Malawi Faith Leaders Call for Reform in Abortion Laws

A woman and children stand among fields under storm clouds in Kwitanda, Malawi. © 2015 Jodi-Ann Burey/VillageReach, Courtesy of Photoshare

A woman and her children stand on an agricultural field in Kwitanda, Malawi. © 2015 Jodi-Ann Burey/VillageReach, Courtesy of Photoshare

More than 50 officials from churches around Malawi came together last week to endorse a law that decreases the country’s restrictions on abortion access. After a two-day-long discussion and meetings with medical experts, the leaders expressed enthusiastic optimism that the faith community would endorse the reformed abortion laws in an effort to protect women and girls from the harms of unsafe abortions.

Faith leaders from the Malawi Council of Churches discussed the Maternal Health, Human Rights and Abortion law reform initially proposed by the 11 political parties of Malawi in September 2015. The legal reforms would extend abortion exceptions beyond solely saving the life of a woman to cases of rape, mental imbalance, and incest. During the meetings, faith leaders explored research on the pandemic of unsafe abortions in Malawi with high hopes of engaging their denominations in proposed solutions for Malawi’s critical maternal health crisis.

The support of the Malawian faith community comes as incredible news for health experts and activists that have celebrated the proposal’s effort to promote the health and safety of women.

Malawi has one of the highest maternal mortality rates. Every day 16 Malawian women die due to complications during pregnancy or childbirth. Approximately 70,000 Malawian women risk their lives to have unsafe abortions every year, and 31,000 of those attempts result in serious complications or death. Half of those who face health complications are women under the age of 25. Because of the country’s restrictive laws and cultural taboos around women’s reproductive rights, nearly all Malawian women face immense obstacles to basic healthcare and family planning options.

Under Malaw’s laws, women and girls are not just left untreated and without real options, but are actually criminalized for seeking help. Malawi’s current abortion laws are some of the strictest and most punitive in the entire world. They punish any woman who seeks an abortion, and any person who helps a woman procure an abortion, with a 14-year jail sentence. Women who are found to have “induced miscarriages” can spend up to seven years in jail. When they are not legally prosecuted for having an abortion, the churches’ outspoken condemnation leaves women who seek abortion services ostracized from their communities.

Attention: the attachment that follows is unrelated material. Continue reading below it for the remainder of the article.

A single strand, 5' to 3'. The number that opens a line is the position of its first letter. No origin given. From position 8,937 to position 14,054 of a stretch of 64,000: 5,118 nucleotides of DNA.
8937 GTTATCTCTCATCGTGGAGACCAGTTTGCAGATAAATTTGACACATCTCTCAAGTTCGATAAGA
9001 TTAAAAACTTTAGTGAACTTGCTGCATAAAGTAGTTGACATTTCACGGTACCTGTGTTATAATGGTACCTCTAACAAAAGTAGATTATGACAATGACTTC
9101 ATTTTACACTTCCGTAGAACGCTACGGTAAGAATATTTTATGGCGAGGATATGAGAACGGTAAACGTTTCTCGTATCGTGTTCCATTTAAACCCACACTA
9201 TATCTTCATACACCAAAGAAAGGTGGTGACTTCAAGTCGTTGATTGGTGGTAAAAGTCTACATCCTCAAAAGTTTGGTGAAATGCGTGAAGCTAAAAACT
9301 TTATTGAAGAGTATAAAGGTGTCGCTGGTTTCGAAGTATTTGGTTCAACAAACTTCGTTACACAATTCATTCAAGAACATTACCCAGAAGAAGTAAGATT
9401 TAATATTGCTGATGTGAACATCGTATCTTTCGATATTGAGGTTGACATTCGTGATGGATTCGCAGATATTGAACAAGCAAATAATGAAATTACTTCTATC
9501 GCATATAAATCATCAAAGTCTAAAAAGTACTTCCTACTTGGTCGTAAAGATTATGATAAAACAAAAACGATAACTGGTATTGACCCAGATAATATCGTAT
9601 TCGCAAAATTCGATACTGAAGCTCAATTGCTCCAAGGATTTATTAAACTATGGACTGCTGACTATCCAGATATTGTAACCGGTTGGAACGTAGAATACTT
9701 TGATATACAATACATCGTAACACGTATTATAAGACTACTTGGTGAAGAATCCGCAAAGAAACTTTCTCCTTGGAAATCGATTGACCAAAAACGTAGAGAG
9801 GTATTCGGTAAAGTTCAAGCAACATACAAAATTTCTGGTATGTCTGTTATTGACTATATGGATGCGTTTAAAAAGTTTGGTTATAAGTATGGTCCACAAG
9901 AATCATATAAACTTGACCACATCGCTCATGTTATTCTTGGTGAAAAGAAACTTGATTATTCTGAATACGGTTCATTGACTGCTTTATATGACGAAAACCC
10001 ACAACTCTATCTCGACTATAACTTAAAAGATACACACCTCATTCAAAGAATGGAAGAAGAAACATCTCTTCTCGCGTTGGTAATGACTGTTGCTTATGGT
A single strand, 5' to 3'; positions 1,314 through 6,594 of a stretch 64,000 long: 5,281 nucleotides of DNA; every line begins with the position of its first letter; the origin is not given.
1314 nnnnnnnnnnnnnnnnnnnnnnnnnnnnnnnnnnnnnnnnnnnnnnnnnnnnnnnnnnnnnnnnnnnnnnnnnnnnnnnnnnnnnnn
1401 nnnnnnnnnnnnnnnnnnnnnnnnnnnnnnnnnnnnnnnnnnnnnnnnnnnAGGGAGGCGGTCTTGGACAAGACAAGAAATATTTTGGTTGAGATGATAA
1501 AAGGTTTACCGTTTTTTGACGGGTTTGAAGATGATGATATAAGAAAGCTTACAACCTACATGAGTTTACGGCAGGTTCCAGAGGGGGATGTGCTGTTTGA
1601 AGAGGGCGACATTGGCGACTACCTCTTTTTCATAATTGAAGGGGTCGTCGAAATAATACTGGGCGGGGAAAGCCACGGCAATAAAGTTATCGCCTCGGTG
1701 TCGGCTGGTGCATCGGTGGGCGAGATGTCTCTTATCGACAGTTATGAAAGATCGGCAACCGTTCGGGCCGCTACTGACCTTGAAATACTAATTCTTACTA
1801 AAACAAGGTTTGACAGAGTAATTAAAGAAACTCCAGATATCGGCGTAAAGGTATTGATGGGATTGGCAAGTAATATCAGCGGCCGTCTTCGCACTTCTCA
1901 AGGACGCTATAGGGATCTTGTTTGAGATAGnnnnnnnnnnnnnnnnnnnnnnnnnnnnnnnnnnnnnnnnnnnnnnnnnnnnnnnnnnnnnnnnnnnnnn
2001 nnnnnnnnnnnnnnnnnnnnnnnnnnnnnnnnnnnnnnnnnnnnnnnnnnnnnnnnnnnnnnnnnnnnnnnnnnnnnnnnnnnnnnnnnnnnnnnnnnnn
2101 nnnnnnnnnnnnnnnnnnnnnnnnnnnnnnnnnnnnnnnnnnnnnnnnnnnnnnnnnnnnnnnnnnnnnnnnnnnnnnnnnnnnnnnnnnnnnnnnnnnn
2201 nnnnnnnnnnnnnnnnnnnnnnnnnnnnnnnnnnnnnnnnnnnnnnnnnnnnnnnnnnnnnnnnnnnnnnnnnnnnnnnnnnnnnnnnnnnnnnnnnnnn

The recent discussions about abortion reform have made many church officials—arguably the most powerful leaders in the predominantly Christian country—recognize the importance of addressing this maternal health crisis. It has led many leaders to commit to shifting the perception of abortion in the country.

“It is necessary for the church to consider adding new grounds on which safe abortions can be allowed. We want to sensitize the faith community on grounds to provide safe abortions,” the Acting General Secretary of Malawi Council of Churches Bishop Matonga said following the Council’s decision.

Of course even after the reform bill passes, Malawi would still have a long way to go before truly protecting the reproductive rights of the country’s women. Even with the abortion reform, women would still not have unrestricted access to abortion, which is a crucial component of promoting women’s health and fostering gender equality. However, if passed, this reform bill would be an unprecedented move in Malawi and could save the lives of thousands.

Malawian officials—both government and religious—have a responsibility to protect the reproductive rights and prevent the unnecessary deaths of women and girls constantly at risk of unsafe abortions. In a country where abortion, contraception, and sex have long been taboo subjects, it is vital that both the religious and government institutions unite to alter public opinion. This will pave the way for providing reproductive health care for the country’s most marginalized women.

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